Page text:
Hmmmmm.....I think I should preface this review by stating that crime/thrillers are not my "go to" genre for books. Even when confronted with a stuck-in-the-airport-with-no-reading-material-situation, I am unlikely to purchase such a garden-variety example from the glut already drowning us. But as the September selection for my book club, my fate was fixed. Whilst I will concede that the crime/thriller choices of my book club have occasionally surprised me with a gem like The Girl with the Dragon Tattoo by Stieg Larsson, they have more often than not bored me with ho-hum attempts of which Too Close to Home by Linwood Barclay is a tragic example.
Sporting a generic cover aspiring to be a B-grade horror movie poster, the book looked as bland as I was about to discover its innards tasted. There was a slight chance that reading the blurb might bolster my appetite, but a quick scan confirmed my suspicions that here was yet another formulaic thriller novel designed to spoon feed the masses. And the contents, you ask? Well they left me feeling nauseous.
Too Close to Home is essentially a murder mystery centred around the cold-blooded execution of an entire family. Young Derek Cutter witnesses the murder and his family soon become embroiled in the quest to find the killers. The back cover blurb attempts to trick you into believing the book has more depth than my brief synopsis indicates, but the storyline and character development are as shallow as they come. The bumbling plot stumbles along through a hodge-podge of convenient coincidences, irrational character decisions and clumsily designed sub-plots designed to throw you off the scent but fail to do exactly that. Not to mention the ever-predictable last-minute twist that we all saw coming.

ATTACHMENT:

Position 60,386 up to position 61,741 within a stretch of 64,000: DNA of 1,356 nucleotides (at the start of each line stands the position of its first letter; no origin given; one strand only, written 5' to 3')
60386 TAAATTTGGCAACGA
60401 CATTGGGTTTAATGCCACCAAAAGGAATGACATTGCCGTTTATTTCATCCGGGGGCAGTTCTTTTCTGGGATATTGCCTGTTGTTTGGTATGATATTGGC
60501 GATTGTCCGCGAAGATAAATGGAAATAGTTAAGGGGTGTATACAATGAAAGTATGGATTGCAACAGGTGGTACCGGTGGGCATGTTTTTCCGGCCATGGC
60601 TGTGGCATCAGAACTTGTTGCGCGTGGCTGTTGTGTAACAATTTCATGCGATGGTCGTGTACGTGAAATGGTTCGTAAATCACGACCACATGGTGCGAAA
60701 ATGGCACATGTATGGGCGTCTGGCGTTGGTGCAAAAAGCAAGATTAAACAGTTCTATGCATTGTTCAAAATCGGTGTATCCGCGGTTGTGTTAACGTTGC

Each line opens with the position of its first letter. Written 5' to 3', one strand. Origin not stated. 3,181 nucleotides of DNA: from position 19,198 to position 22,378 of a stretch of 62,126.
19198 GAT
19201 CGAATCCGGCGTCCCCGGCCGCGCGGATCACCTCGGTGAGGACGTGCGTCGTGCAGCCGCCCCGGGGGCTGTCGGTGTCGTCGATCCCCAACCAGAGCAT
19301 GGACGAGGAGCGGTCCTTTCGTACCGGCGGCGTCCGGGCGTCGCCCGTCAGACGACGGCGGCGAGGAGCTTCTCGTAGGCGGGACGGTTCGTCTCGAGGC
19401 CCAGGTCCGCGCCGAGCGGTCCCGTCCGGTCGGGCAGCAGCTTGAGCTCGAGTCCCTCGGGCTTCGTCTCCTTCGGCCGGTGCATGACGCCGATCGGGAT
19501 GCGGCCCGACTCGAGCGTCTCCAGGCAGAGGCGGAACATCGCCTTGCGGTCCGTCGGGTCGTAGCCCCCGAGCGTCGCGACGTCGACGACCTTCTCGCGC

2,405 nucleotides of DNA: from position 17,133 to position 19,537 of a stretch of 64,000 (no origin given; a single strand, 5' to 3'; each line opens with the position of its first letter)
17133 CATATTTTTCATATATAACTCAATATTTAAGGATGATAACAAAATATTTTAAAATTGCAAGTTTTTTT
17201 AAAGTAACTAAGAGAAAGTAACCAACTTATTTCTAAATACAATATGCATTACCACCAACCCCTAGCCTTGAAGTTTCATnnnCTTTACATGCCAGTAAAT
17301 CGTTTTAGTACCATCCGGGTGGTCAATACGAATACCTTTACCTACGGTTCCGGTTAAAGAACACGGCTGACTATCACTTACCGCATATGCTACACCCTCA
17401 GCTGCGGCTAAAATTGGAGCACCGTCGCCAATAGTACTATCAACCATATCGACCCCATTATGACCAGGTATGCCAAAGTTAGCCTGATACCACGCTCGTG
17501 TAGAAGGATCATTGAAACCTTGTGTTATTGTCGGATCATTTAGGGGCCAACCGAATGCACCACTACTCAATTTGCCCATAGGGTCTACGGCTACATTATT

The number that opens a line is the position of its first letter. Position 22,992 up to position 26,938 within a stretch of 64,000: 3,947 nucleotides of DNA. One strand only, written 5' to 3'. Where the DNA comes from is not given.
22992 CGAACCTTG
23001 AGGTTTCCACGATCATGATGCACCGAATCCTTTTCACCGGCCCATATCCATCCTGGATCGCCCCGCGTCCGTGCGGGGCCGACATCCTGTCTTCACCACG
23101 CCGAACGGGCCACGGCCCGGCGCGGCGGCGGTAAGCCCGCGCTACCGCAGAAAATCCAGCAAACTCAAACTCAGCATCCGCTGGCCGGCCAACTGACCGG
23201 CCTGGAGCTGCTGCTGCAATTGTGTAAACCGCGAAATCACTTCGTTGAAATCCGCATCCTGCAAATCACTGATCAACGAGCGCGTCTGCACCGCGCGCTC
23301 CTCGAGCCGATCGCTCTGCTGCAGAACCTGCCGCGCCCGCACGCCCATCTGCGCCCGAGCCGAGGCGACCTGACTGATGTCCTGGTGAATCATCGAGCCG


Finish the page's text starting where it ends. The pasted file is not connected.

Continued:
Let’s take a look at some specific examples. The book is set in an average town, full of average people and focuses on an average family. The key word here is average. But we are asked to believe that an average person would decide not to co-operate with police, but instead investigate the crime themselves. Who are these people? The central character hires a new employee, who he later learns is a bank robber, but still keeps him on leaving him alone with his recently traumatised son without really questioning his character. Again, who are these people? And let’s not forget the average town mayor who gets publicly drunk and vomits at the front door of a halfway house for women, has sex with an under-age hooker, and punches his employee in the eye, but always seems to win the people over and elude any questions about his leadership. Do I need to say it again? I could go on and on, but the basic point is that the characters and the storyline are totally unrealistic and we are asked to be gullible beyond all reason. As far as I’m concerned, this is a mortal wound for the book. You’ve lost me. Case closed!
I am but a small fish and history proves that my opinion is no true reflection of "what’s hot" on the bestseller list. Keeping with tradition Too Close to Home has enjoyed a superfluity of praise in the reading world. Not only did it win the Best Novel category at the Arthur Ellis awards (the top prize in Canada for crime fiction), but it was also a UK bestseller, at one stage selling over 45,000 copies in just one week. So it begs the question - am I missing something? Please enlighten me.
I apologise in advance to Linwood Barclay as I am sure he doesn’t deserve this treatment. His book is merely the catalyst for my rant and he is most certainly not the only offender. My quibble is with the whole damn crime/thriller leviathan. I don’t mean to sound pretentious, but when did it become OK to underestimate the average reader? And when did we, as the readers, stop fighting against it? When did we submit?